Saturday May 18, 2013
Looking for job interview tips? Whether you're a teen going on a first interview or an experienced candidate seeking a top level position, your appearance, your body language, what you say, and what you do, are all important to successful interviewing.
One of the most important parts of a job search is the interview and it's easy to knock yourself out of contention without even trying. If you walk into the interview texting or drinking coffee, for example, you are going to start out with a strike against you - before you even meet your interviewer.
We have created a series of job interview tips videos which will help you improve your interview appearance and body language, as well as your phone interview skills, and impress the interviewer from the moment you arrive.
If you're a teen just starting out, review these interview tips for teen job seekers to learn what you should and should not do during the interview. For college students, here are some tips for interviewing when you're balancing a job search and school.
Being prepared to impress the interviewer, will not only help you ace the interview, it will also help you project the confidence you'll have because you took the time to get ready to interview successfully. Being able to interview effectively will also help ensure your job search is successful.
More Videos: Job Searching Videos
Read More: Interview Questions and Answers | Top 10 Job Interview Tips | Best Job Search Tips
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Saturday May 18, 2013
The job market is still difficult, which means that job hunters need to put some extra effort into their job search. It's not enough to apply for a job and hope for the best. These ten steps you can take to find a new job including where to look for jobs, the best job sites, how to use your connections, how to ace the interview, and how to follow up.
On a related note, if you're interested in a career change, it is important to take the time to evaluate your present situation, to explore career options, and to choose a career that will be satisfying for you.
Follow these ten steps to a successful career change to explore options and choose a new career within or outside your current industry or career field.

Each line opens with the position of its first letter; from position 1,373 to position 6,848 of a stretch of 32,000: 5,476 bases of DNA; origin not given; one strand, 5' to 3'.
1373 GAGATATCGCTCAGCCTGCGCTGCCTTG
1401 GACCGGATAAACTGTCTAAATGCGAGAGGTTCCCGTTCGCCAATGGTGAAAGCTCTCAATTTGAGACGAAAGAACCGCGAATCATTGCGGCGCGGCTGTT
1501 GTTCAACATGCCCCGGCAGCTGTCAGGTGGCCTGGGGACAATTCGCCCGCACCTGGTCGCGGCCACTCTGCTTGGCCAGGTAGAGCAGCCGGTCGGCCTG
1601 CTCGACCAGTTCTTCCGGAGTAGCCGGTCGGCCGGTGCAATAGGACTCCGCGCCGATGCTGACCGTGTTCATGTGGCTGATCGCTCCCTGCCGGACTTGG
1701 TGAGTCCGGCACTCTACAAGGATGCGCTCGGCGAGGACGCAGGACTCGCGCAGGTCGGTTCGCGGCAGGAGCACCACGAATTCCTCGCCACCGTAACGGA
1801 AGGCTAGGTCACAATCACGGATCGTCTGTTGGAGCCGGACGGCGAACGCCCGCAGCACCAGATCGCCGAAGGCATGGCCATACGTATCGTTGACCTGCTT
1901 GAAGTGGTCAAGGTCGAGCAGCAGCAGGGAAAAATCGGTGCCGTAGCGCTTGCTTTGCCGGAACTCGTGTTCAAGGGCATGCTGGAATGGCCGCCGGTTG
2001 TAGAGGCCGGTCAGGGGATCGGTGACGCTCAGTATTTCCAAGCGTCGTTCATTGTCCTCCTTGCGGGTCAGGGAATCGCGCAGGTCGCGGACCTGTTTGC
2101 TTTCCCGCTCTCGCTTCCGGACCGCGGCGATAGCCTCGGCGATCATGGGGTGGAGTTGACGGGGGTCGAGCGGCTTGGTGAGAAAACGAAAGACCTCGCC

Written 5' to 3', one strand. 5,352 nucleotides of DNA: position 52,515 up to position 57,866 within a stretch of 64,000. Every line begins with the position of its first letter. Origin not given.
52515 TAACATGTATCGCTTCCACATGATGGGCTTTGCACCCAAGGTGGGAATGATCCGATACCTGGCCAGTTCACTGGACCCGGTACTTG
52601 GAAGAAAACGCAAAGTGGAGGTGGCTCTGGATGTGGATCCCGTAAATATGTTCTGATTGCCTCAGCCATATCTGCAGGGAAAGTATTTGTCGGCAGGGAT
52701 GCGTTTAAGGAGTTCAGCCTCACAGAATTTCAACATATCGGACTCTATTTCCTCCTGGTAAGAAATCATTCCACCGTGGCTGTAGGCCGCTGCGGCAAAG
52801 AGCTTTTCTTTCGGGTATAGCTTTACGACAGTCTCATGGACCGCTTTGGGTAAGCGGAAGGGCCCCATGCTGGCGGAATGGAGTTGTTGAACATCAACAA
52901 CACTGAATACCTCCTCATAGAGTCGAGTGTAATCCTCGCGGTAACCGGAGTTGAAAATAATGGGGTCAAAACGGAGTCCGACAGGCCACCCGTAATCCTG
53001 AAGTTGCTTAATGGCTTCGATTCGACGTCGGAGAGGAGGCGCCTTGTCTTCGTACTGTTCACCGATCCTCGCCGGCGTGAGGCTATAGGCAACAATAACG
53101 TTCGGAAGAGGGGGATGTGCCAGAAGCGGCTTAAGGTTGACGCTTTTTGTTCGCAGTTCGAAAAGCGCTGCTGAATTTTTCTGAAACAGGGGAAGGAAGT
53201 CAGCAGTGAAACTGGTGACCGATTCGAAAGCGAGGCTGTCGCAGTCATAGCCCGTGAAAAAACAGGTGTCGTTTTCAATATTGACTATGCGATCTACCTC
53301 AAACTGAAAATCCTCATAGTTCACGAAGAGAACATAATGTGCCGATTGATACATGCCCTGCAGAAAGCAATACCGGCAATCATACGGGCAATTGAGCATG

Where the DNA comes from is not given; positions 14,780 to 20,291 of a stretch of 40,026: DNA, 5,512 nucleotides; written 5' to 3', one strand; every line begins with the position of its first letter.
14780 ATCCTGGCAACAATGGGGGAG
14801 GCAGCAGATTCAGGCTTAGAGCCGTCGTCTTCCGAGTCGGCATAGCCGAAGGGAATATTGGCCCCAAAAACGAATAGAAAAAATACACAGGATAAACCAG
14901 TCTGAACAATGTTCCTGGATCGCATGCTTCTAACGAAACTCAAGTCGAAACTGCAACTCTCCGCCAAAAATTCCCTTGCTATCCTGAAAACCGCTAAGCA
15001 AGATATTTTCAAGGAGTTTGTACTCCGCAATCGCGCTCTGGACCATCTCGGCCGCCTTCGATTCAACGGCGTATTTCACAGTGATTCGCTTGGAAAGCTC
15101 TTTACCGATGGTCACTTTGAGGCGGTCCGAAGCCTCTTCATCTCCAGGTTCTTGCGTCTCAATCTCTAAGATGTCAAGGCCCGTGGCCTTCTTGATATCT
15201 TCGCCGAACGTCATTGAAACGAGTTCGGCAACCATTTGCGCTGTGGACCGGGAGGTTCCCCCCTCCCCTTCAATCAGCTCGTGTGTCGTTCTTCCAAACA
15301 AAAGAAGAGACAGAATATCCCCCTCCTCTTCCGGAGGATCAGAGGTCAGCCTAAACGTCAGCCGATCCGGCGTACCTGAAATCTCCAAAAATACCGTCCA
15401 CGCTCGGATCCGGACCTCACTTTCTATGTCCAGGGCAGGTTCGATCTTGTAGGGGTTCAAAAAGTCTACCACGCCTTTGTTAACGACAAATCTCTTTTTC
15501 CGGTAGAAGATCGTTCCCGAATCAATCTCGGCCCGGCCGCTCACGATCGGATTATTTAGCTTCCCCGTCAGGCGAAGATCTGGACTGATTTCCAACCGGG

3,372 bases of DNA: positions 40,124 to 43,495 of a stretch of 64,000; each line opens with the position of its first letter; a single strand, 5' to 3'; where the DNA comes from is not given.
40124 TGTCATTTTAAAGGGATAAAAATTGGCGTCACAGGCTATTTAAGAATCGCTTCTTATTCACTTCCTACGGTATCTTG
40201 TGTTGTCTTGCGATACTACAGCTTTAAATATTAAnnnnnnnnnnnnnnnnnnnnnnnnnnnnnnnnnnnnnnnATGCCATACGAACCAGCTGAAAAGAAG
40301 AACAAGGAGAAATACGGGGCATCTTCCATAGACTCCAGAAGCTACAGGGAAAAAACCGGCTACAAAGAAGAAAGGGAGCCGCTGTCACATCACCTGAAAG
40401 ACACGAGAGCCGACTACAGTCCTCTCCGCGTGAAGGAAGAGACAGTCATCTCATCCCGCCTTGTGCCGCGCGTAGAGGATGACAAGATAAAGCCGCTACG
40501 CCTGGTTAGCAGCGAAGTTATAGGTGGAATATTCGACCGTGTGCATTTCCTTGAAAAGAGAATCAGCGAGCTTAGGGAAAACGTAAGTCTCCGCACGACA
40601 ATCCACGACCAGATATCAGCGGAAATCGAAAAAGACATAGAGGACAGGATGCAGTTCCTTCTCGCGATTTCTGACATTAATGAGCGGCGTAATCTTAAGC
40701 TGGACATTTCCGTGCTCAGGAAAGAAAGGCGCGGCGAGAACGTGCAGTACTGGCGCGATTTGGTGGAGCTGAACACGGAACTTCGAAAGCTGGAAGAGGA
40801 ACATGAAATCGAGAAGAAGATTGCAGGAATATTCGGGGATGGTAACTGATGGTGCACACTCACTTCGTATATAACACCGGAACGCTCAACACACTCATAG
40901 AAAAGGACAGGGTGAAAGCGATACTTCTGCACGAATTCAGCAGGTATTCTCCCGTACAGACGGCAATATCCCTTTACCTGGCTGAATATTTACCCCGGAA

In both cases, what's most important is that you stand out from the job searching crowd and get noticed as a candidate by the hiring manager. Making not just a good, but a great impression, will give you the best shot at be contacted for an interview.
Read More: Job Listings | How to Use Your Connections
Image Copyright Jacob Wackerhausen
Friday May 17, 2013
Summer jobs aren't just for kids - especially this year, when unemployment is still high for all ages. If you're running out of unemployment, working less hours than you'd like, or need to earn some extra cash, consider a summer job. Many employers consider mature candidates favorably and even though hiring is down, there are summer jobs available for grownups, as well as teens.
This is a good time to look for a summer job because high schools and some colleges are still in session. If you're available to work now, you'll have an edge on the candidates who have to wait until school gets out.
You can conduct much of your job search online. Visit sites that list summer jobs and check the job search engines using "summer" as a keyword or select "seasonal" or "temporary" in the Advanced Search Options.
Don't forget to check your local newspaper (help wanted ads may be online), chamber of commerce web site, and job search in person. Job searching in-person is still an option, despite all the online resources, because many summer jobs are filled by walk-in applicants.
If you're of a certain age, don't forget to check the sites that focus on retired workers. You don't have to be of retirement age to apply for many of them and they are a good source of listings for older workers.
Read More: Tips for Older Job Seekers | How to Apply for a Job | Job Search Tips
Friday May 17, 2013
LinkedIn is the top professional networking site and everyone who is job searching or might need to job search in the future should have a LinkedIn profile and should be actively using LinkedIn to job search and network.
Here's how to get started on LinkedIn. Then join the About.com Job Search and Careers LinkedIn Group to connect with career experts and hiring managers, get job leads, and to network with contacts who can help with your job search.
Join us on Facebook and Twitter, as well. You can "like/fan/friend" our Facebook Job Search page for lots of job hunting tips, suggestions, and advice.
For job leads and quick tidbits of advice follow me on Twitter, where my ID is @AlisonDoyle. I'm connected to thousands of employers, recruiters, career experts, and job sites
Related: Job Search on Twitter | Top 10 Social Networking Tips | Job Search on Social Networks
Image Copyright LinkedIn